Poland remains opposed to new goals, saying it would leave poorer nations compensating for over-ambition
By Sophie Yeo in Bonn
An internal dispute over the fairness of the EUâs new climate policies is continuing to divide nations, five months before the blocâs new greenhouse gas reductions target must be finalised.
Both the European Commission and Parliament support a 40% target on 1990 levels, but it must be approved by Council before becoming law. This decision is due in October.
But according to Marcin Korolec, Polandâs State Secretary for Environment, this target will unfairly penalise Europeâs poorer nations in eastern and central Europe, who will struggle to cope with the westâs level of ambition.
âEurope needs first a fair and frank – particularly frank – discussion,â he told RTCC in an interview in Bonn. âUntil now, there has been an approach that some have an ambition and some others have to deliver.”
He said that Poland, which is the second largest coal producer in Europe, remains opposed to a 40% target. The goal, he said, should be based upon the individual âreadinessâ of countries across the 28-state bloc.
âThe proposal of the Commission is only half of the job,â he said, since it was designed to be cost-effective on a European, rather than a country, level.
âIf it is cost effective on European level, that means those reductions theoretically will take place in poorer countries of Europe, which again is not such a very good idea, but we need some instruments to address this fact and to assist those countries.â
He added that the countries who were allowed to increase their emissions under the Kyoto Protocol âmay be more eagerâ to take on a greater burden in the new agreement.
While the Kyoto agreement collectively bound the EU to reduce emissions by 8% on 1990 levels by 2012,Â Greece, Ireland, Portugal, Spain and Sweden were permitted to raise their emissions, for which other countries compensated by taking on deeper cuts.
Korolec spoke to RTCC on the sidelines of the latest round of UN climate negotiations, taking place this week in Bonn. The UN has set a deadline of March 2015 for countries to submit their contributions to a new deal to stop dangerous climate change, which is due to be signed off by December next year.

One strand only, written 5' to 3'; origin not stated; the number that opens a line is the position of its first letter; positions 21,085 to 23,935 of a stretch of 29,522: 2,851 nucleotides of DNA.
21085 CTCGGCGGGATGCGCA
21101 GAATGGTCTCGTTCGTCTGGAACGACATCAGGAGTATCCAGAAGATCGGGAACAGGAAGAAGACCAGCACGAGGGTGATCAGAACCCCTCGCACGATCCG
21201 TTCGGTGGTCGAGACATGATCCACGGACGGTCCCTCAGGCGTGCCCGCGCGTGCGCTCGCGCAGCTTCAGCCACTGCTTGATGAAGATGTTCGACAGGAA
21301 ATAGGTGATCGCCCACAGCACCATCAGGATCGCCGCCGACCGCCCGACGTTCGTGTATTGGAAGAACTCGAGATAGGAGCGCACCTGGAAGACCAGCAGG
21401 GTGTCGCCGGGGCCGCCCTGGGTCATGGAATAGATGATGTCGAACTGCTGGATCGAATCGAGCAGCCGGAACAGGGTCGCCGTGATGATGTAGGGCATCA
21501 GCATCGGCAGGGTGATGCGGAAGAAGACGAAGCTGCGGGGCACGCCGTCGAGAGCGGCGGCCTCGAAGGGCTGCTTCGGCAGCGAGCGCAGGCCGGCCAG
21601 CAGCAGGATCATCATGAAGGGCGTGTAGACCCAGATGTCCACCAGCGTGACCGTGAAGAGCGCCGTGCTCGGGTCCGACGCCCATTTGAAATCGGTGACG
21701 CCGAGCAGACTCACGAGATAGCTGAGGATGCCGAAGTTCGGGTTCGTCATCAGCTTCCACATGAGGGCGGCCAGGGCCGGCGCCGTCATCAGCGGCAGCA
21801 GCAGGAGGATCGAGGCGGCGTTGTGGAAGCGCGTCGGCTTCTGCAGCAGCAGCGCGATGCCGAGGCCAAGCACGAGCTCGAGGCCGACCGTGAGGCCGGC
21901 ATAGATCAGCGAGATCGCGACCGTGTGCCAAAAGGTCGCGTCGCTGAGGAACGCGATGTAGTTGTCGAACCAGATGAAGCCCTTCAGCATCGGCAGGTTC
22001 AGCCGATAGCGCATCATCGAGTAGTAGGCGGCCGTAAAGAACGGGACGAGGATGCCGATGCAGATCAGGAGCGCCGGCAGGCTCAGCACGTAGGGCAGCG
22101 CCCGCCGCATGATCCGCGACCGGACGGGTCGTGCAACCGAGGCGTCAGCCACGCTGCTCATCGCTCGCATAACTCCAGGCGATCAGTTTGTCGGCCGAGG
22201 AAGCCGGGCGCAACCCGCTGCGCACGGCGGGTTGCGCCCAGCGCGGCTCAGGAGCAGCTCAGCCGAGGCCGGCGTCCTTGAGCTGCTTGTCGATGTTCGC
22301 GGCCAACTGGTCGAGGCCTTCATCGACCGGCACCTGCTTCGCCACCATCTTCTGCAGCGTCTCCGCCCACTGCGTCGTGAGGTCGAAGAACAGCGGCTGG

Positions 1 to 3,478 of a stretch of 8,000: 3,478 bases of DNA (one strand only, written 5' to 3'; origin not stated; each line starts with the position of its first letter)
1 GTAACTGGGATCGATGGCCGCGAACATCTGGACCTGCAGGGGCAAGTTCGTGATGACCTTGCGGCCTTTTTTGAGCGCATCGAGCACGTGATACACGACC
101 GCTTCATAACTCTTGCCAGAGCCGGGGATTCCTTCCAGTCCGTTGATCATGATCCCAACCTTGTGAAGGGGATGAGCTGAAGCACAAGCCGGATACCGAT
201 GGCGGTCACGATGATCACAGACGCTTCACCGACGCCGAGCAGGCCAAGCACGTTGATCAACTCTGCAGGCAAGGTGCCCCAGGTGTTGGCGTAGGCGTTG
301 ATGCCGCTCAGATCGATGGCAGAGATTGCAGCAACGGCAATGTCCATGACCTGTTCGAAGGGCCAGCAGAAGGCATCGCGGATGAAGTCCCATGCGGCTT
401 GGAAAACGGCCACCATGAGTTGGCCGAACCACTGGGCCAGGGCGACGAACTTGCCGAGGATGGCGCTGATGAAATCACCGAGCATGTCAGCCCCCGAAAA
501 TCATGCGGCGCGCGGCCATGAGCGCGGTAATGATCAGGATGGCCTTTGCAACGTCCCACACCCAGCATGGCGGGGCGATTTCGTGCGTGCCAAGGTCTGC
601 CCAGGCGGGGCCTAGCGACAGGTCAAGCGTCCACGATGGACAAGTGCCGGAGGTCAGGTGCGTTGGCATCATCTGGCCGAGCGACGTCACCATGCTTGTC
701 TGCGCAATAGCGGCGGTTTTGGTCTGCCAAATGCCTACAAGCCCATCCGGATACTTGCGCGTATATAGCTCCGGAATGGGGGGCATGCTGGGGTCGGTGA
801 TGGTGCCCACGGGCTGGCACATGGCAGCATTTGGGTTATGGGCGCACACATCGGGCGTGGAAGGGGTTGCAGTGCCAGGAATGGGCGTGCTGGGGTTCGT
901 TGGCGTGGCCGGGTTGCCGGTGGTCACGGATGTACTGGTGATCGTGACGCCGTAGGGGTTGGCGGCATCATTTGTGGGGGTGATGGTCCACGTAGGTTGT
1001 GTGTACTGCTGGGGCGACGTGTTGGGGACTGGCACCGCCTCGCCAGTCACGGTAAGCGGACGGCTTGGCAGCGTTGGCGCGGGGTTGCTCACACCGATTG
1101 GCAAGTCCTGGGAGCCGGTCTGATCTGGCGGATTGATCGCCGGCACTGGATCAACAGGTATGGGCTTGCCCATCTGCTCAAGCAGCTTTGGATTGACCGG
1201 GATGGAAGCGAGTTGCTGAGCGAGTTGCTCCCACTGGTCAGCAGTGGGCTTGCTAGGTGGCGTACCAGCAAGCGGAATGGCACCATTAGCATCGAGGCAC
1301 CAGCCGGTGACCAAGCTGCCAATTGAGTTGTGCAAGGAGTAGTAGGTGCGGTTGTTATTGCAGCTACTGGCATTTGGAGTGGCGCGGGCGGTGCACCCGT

The EU intends to submit its 2030 climate and energy package as its contribution to this deal, which makes it vital that it is finalised as soon as possible. The region is currently responsible for around 10% of global emissions.
Its intention to secure a 40% greenhouse gas reduction target is also likely to form the basis of its pledge at a landmark climate summit being held in September by the UN Secretary General Ban Ki-moon, which will determine how the world views the EU’s current levels of ambition.
How the burden of the 40% target will be divided between countries is still the âbig questionâ of the EUâs 2030 climate package, said EU Climate Commissioner Connie Hedegaard, speaking in Bonn today.
She said that the EU is still working on ways to overcome the obstacle, and that the solution would not simply depend on the level of emissions reductions each country has to take on, but on financial aid delivered through European investment banks and co-finance.
âBurden sharing is not just about whoâs doing what. Itâs about who could help make it possible to invest in what is needed.â
It also depended on enabling countries to âharvest the low hanging fruit of energy efficiencyâ, she said, particularly since many of the poorest countries, which remain dependent on imported Russian gas, are some of the least efficient.
âThe dilemma is that some of our member states that are not among the richest member states will have huge potential in efficiency, for instance, but they are not the ones with highest GDP per capita,â she said.
Denmarkâs climate and energy minister, Rasmus Helveg Petersen, told RTCC that the debate remained âpoliticalâ, but was hopeful that a 40% target would prevail in October.
âEveryone has their version of fair, but we are in the same room. We are going to hammer something out,â he said.